Pennsylvania Senate Votes for Ignition Interlocks for First DUI Offenders
It’s still a long way from becoming a law, but Pennsylvania is on the right track. Recently the State Senate unanimously approved Senate Bill 290, which would allow first DUI offenders to be eligible for an ignition interlock immediately when their driving privileges have been suspended. An ignition interlock, or car breathalyzer, prevents a vehicle from starting if the driver has been drinking.
The bill mirrors many others that have passed in recent years across the country. Currently 25 states have all-offender ignition interlock laws, Texas being the most recent state to make the change.
Why do first offenders get this treatment? Studies show that license suspensions on their own are not a reliable way to stop people from drinking and driving. Over half of suspended drivers are on the road at some point, unlicensed, uninsured, and possibly drunk.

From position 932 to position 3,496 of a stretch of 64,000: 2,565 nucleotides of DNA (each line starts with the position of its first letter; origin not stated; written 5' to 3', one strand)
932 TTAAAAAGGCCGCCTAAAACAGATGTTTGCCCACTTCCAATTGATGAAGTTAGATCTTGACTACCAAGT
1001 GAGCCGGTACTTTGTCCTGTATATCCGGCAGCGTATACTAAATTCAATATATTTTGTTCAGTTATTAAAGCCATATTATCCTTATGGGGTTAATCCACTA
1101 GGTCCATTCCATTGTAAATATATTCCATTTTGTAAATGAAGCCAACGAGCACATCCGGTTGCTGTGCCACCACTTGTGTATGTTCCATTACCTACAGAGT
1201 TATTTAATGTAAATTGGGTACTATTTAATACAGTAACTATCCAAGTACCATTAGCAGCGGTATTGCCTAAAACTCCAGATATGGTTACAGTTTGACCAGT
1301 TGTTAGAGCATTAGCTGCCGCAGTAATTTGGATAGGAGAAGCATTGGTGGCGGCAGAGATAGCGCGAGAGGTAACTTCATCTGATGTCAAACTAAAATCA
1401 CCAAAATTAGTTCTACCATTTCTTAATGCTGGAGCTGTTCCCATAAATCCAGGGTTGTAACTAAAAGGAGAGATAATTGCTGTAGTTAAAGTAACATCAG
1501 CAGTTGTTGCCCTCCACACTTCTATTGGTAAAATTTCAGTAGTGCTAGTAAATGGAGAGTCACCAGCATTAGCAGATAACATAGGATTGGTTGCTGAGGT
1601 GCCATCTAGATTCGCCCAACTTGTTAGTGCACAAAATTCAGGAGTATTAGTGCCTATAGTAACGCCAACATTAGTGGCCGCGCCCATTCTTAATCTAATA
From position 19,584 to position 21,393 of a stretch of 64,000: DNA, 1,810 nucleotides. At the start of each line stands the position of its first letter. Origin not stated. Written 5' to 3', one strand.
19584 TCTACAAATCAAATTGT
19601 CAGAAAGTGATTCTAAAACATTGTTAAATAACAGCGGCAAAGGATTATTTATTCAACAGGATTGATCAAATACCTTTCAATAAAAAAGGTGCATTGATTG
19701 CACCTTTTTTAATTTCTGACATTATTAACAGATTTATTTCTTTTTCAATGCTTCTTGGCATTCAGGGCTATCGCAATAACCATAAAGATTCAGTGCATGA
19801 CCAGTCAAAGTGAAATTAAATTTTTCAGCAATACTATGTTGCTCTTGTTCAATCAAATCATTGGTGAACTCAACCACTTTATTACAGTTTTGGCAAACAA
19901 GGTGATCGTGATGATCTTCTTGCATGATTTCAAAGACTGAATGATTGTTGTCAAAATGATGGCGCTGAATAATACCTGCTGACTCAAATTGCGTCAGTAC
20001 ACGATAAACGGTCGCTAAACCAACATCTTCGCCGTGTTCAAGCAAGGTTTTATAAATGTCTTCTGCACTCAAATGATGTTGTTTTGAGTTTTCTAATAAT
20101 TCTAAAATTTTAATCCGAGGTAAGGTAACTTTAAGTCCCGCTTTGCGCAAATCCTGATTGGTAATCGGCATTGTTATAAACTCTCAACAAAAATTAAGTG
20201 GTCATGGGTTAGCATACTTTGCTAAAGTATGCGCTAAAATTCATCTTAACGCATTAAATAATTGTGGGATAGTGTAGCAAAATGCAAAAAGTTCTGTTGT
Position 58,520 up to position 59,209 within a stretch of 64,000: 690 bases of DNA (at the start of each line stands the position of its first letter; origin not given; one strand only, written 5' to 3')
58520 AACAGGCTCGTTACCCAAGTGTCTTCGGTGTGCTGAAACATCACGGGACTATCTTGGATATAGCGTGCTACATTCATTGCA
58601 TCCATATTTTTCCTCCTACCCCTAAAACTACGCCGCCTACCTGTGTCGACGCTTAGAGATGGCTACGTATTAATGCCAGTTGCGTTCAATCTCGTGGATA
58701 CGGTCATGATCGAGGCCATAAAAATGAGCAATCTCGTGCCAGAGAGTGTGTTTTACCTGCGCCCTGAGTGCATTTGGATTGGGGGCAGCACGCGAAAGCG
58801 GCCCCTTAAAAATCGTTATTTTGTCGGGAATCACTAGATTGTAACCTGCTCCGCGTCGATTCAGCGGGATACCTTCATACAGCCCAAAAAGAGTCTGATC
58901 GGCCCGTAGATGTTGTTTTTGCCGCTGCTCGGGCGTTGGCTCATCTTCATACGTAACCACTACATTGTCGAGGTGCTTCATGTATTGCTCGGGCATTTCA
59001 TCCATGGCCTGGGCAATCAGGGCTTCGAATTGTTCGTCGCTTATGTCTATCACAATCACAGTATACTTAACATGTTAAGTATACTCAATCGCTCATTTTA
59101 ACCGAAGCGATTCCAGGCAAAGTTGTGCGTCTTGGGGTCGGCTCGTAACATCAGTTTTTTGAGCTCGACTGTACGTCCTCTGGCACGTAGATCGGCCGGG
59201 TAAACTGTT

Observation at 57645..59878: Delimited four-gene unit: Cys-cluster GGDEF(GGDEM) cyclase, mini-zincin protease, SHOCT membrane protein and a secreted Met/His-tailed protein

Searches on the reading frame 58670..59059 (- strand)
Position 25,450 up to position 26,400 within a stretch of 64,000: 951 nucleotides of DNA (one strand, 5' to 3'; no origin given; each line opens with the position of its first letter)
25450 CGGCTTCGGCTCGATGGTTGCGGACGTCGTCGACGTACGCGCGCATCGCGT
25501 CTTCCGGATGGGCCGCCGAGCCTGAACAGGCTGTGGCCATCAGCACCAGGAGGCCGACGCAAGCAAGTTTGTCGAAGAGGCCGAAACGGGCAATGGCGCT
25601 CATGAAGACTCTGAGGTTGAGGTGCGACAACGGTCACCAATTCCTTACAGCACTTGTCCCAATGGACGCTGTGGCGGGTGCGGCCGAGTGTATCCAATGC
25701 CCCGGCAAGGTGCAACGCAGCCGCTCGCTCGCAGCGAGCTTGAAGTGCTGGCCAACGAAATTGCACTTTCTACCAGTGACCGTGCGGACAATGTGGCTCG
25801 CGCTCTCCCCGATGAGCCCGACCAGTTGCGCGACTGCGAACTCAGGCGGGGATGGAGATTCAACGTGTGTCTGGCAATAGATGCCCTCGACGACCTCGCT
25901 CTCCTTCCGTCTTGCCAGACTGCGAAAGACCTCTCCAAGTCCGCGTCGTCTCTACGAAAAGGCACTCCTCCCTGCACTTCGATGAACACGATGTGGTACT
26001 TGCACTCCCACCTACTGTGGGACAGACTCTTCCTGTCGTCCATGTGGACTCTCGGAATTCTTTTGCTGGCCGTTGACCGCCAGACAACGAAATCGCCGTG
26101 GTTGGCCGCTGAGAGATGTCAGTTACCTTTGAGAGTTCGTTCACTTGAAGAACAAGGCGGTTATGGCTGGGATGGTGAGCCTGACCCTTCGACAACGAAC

An ignition interlock device is the only way to ensure that a vehicle is not being operated by a drunk driver.
The bill was sponsored by Senator John Rafferty (R-Berks/Chester/Montgomery). It now goes to the House, who will decide its fate. If luck holds out, Pennsylvania will become the 26th state to require all drunk drivers to install ignition interlocks. That will mean that a majority of US states embraces this life-saving technology.
Fingers crossed for Pennsylvania. And thanks are due to the State Senate for their unanimous approval of a very wise piece of legislation.